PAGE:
Iceland: the land of sheep, northern lights, volcanoes with unpronounceable names (try Eyjafjallajökull), and crazy high prices. It’s supposedly one of the least budget-friendly countries in the world — which made visiting even more appealing to me. I always view expensive countries as a challenge. Figuring out how to visit an expensive country on the cheap is like solving a puzzle to me and I relished the challenge of finding out if visiting Iceland on a budget was possible.
And, after multiple visits to the country, I can tell you that traveling to Iceland can be done on a budget. It’s hard but not impossible to do.
Is Iceland expensive? Sure. The country is small, has a short growing season, doesn’t have a lot of crops, and has to import a lot of things it needs.
But, I’ve always found that the more expensive a place to live is, the more the locals work at finding ways to save money and beat the system. This holds true in every expensive country in the world outside of tax shelter countries like Monaco, Bermuda, or the Seychelles! Those places are just hopelessly expensive.
But, anyways, back to Iceland…
Can Iceland travel be expensive? Yes.
Can you beat the system and visit the country on a budget? FOR SURE!
You just need to be mindful of your spending.
How Much I Spent During My Last Visit to Iceland
While I was there, I spent an average of $54 USD per day (and I could have done it for less). Most of my money went to food and accommodation. Here’s a breakdown of my expenses (rounded to the nearest whole dollar) from my last visit which lasted close to ten days:
- Food: $200 USD
- Accommodations: $180 USD
- Alcohol: $80 USD
- Transportation: $95 USD
- Activities: $39 USD
At $54 USD a day, I don’t feel like I missed out on anything. Sure, I wasn’t eating fancy meals at restaurants (though I did eat out a couple of times) and I certainly couldn’t pay for activities such as whale watching, guided glacier walks, or helicopter rides. And, while those would have been fun to do, I found enough free activities to fill my time.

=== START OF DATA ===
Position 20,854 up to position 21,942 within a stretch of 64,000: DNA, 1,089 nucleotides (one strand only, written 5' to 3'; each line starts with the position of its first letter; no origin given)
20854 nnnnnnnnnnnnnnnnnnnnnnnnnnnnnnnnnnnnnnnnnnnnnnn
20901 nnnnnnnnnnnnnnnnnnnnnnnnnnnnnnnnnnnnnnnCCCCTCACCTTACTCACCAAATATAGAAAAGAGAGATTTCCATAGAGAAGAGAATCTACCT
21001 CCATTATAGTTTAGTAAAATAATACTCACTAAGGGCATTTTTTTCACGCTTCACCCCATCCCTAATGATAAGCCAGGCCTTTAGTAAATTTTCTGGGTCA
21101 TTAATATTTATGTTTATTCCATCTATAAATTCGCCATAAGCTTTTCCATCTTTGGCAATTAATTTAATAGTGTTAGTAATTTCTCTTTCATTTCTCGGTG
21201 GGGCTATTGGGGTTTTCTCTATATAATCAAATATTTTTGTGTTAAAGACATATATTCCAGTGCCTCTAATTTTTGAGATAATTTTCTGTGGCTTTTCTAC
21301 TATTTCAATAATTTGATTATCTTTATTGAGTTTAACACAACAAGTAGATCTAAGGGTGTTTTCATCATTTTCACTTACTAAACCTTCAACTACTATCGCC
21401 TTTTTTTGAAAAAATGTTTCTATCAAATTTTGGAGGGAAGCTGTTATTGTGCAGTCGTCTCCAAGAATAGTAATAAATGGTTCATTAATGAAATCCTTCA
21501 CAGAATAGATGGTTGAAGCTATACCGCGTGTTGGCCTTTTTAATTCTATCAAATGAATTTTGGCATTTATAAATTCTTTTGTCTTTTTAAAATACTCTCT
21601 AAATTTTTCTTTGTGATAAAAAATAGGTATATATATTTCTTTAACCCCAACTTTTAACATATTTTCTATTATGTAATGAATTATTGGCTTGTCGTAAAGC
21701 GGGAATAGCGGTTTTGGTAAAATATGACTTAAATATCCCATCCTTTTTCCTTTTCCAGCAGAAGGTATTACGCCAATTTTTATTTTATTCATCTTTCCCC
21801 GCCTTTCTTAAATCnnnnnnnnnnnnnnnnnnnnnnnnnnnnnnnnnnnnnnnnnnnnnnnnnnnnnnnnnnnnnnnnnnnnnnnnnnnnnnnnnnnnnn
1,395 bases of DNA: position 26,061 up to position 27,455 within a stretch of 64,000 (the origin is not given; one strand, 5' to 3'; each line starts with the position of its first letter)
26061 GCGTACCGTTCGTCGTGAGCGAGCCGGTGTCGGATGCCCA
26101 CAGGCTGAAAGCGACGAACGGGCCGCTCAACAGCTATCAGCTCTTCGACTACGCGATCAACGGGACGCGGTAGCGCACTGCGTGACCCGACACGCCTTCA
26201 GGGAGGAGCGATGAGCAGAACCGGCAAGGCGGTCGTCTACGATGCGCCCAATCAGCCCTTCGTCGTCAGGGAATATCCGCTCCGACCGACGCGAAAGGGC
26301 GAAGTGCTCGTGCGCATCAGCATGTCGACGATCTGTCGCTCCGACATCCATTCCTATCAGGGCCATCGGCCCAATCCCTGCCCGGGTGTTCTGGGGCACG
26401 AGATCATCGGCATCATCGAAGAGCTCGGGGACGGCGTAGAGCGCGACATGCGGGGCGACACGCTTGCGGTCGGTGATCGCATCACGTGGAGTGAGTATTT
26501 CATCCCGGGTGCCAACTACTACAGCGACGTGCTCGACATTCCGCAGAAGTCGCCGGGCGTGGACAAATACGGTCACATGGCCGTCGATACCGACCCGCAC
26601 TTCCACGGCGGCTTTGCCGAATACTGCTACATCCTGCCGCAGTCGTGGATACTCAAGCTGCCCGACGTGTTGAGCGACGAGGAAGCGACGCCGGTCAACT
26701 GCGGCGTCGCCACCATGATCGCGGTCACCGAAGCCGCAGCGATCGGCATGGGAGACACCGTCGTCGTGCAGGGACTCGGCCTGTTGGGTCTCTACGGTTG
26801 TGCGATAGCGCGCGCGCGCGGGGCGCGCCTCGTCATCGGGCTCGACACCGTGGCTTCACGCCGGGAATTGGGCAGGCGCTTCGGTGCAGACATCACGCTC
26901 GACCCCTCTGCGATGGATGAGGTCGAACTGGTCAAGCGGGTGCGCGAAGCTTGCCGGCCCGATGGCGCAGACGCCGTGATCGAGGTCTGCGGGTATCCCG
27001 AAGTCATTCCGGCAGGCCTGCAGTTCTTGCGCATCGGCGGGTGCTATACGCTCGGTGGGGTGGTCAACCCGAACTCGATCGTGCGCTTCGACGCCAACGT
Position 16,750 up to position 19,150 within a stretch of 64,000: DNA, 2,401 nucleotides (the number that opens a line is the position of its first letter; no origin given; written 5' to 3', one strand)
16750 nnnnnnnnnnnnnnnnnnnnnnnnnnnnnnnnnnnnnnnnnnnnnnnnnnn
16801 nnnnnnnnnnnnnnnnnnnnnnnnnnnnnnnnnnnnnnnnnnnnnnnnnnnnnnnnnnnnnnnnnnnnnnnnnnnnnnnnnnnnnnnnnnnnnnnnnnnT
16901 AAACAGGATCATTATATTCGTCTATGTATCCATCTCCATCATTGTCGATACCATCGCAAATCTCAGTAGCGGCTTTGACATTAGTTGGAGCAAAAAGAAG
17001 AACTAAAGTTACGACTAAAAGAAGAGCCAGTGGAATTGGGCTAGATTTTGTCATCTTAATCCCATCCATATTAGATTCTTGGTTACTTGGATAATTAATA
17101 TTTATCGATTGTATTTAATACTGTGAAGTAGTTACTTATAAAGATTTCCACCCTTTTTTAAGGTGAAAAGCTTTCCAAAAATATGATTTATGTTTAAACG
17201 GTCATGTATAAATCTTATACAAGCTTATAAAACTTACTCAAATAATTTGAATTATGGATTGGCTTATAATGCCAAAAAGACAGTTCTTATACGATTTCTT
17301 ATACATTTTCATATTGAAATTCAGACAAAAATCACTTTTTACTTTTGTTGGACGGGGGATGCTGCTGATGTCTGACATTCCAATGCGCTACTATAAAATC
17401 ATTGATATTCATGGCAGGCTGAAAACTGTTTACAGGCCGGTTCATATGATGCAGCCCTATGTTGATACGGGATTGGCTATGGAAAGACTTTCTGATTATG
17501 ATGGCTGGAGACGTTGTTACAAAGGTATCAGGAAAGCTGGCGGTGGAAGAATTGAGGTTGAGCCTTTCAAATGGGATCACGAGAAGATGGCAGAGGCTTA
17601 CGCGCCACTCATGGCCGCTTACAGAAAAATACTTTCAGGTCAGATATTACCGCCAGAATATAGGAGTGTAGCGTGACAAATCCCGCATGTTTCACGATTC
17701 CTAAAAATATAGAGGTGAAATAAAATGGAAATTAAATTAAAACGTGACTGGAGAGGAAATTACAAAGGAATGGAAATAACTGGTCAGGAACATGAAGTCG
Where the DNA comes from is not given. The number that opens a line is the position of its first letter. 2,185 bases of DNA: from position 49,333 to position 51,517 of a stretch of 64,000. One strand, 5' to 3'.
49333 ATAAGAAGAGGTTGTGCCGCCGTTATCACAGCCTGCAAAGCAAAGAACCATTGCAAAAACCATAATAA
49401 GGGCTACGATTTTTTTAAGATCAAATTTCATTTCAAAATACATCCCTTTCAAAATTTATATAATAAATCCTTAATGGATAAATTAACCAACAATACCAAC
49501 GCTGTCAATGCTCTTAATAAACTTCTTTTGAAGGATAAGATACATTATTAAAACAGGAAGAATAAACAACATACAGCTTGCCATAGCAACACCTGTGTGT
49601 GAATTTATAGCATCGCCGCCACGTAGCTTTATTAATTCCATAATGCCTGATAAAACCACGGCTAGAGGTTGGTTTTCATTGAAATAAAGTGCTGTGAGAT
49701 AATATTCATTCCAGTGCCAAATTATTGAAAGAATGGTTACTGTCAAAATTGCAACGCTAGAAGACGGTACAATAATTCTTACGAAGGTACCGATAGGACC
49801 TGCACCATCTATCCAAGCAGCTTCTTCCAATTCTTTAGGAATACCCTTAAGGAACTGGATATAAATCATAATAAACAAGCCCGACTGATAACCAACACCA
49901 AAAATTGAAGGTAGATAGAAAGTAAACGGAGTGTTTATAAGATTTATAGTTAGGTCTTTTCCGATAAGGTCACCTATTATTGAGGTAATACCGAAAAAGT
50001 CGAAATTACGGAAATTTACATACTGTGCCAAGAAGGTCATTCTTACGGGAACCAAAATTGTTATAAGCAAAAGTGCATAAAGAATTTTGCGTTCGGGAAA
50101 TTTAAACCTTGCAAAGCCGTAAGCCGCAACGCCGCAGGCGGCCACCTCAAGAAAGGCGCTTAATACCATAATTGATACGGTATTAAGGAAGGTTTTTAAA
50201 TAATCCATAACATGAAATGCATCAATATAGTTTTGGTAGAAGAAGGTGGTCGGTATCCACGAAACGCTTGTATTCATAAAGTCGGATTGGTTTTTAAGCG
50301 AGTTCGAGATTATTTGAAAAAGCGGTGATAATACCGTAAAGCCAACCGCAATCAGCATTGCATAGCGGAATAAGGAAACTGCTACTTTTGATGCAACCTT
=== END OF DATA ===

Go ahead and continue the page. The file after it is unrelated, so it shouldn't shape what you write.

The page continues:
Suggest Budgets for Iceland
How much does it cost to travel Iceland? Well, not as much as you think as you can see. On the low end, you could get by on 6,500–8,000 ISK ($60–$75 USD) a day. That budget includes using local transportation, staying in an Airbnb, a hostel, with Couchsurfers, or camping; taking limited tours; cooking most of your food (restaurant meals are really expensive); and limiting your drinking.
For around 10,000 ISK ($94 USD) per day, you could eat out, drink more, and take more organized tours and paid activities. At 17,500 ISK ($163 USD) a day, you could stay in a budget hotel and eat out for the majority of your meals. At 25,000 ISK ($234 USD) a day or more, you can do whatever you want!
Extreme budget travelers who plan on hitchhiking, cooking all their meals, Couchsurfing, or camping with their own gear can get away with spending around 4,300–5,400 ISK ($40–$50 USD) per day.
How to Save Money in Iceland
There are many things in Iceland that will eat into your budget and, in the land of $2.50 USD bottles of water, it’s easy to unconsciously spend money. A beer here, water there, a snack there can add up quickly, and suddenly you’ll find you spent an unplanned $100 USD. You have to work to save money here and be conscious of where your money is going. Keep track of every penny! On my first trip, I got tea just about every day (I love tea) but, at $3.50 USD a pop, it was starting to add up so I had to stop.
However, Iceland is a place full of FREE natural beauty and wonder and there are many ways to save money in Iceland. Here are all ways to travel Iceland on a budget, lower your costs, avoid my spending mistakes, and have extra money for your dream adventure excursion:
Hitchhike — Iceland is one of the easiest and safest countries in the world for hitchhikers. You can find rides throughout the country. It’s especially easy in the southern part of Iceland. Though harder, it’s also not impossible to find a ride in the off-season or in the sparsely populated north. I hitchhiked in the Westfjords and it often took me an hour or more to find a ride. However, in the south, you’ll rarely wait more than 15-20 minutes.
One way to find rides is ask around in hostels — people are usually driving the main ring road (M1) that circles the country, and there are only two ways to go on that!